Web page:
Rigsby invests in a white sports car to impress Ruth and takes her to the country club in it. On their return the car is severely dented and carrying part of another car with it. When Rigsby learns ...
A very camp actor called Hilary moves into the house. He has written a play which he wants Ruth and Alan to perform. Rigsby is less than pleased to think that this will allow the long-haired student ...
Classic 1960s British comedy series about a middle aged man and his elderly father who run an unsuccessful 'rag and bone' business (collecting and selling junk). Harold (the son) wants to ... See full summary »
Harry H. Corbett,
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Terry and Bob from The Likely Lads (1964) continue their life after Terry arrives home from serving in the Army to discover that Bob is about to marry his girlfriend Thelma. Can Thelma lead... See full summary »
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The Fred Tomlinson Singers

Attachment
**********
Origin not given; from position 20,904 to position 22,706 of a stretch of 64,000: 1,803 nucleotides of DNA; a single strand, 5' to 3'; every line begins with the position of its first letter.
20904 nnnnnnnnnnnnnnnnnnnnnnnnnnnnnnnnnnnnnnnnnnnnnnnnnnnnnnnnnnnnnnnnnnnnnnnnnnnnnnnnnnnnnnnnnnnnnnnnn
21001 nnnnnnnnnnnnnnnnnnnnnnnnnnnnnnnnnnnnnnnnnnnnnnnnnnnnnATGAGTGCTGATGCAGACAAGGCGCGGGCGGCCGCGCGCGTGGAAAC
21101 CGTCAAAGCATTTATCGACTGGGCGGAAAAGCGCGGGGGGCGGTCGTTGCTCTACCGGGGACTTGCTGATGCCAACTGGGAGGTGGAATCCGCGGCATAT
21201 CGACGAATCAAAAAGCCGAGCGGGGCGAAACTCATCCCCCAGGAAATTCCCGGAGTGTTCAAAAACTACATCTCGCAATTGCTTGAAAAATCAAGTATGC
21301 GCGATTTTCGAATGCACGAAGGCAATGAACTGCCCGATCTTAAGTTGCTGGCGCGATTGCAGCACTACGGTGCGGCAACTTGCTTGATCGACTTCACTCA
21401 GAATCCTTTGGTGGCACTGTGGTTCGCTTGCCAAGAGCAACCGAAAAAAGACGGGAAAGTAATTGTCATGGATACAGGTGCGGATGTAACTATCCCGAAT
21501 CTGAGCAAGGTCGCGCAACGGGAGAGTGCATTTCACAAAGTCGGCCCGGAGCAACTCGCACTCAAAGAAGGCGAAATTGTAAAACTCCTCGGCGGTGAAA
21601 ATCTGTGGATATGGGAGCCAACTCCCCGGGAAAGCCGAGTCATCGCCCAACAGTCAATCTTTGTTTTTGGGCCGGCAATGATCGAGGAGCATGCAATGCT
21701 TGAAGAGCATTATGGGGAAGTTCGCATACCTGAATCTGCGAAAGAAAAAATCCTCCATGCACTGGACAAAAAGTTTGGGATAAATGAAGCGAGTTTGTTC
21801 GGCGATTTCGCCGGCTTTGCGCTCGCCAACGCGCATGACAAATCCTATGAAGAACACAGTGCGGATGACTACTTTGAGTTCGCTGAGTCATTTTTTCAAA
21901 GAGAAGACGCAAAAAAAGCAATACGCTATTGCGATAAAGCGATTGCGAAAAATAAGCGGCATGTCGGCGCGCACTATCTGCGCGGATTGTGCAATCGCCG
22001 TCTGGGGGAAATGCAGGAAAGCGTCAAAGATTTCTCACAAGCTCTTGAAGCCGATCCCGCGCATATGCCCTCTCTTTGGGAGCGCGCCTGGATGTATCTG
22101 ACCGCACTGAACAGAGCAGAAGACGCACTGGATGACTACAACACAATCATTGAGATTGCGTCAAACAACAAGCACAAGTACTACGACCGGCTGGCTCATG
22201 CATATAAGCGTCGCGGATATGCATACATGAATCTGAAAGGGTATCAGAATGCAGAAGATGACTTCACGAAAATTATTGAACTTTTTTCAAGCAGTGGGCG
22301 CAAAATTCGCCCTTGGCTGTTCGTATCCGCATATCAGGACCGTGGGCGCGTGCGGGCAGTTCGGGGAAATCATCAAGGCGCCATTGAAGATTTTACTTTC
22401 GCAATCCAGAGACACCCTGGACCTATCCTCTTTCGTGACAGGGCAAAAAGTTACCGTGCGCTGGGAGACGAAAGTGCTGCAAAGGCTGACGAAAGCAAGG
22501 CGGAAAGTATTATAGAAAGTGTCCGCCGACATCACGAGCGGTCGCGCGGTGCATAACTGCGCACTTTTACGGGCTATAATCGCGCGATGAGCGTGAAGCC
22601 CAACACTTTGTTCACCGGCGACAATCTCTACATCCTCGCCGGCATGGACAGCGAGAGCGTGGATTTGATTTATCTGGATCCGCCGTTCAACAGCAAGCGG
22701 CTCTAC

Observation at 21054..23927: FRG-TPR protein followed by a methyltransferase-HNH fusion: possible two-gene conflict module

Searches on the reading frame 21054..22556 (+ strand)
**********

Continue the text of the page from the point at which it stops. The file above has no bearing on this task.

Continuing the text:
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'Rising Damp' is shown pretty regularly on TV all these years after production ceased on the series, which must be a testament to its staying power.
Set in a grimy house where landlord Rigsby and his tenants (the refined Miss Jones, object of his affections; Alan, a long-haired student of medicine who never seemed to do anything useful; and Philip, a black man of tribal descent, possibly ...) rubbed along together week by week, with new lodgers coming and going, and Rigsby continuing his relentless pursuit of Miss Jones, 'Rising Damp' was pretty much perfect.
Not dated at all when viewed recently, these are genuinely comic characters (especially the excellent performance of the peerless Leonard Rossiter as Rigsby) in amusing situations. Rather like Rigsby's cat, Vienna, we sit back and watch with interest as events unfold and entertain us.
I loved it. Laurels all round (Frances de La Tour, who is an accomplished dramatic actress on stage aside from her comedy work here, as Miss Jones; Don Warrington, still around and not looking much older, as Philip; and lovely Richard Beckinsale, who sadly died in his early thirties at the end of the 1970s, as Alan) and long may the brown door and that tinkly pub piano theme grace our screens.
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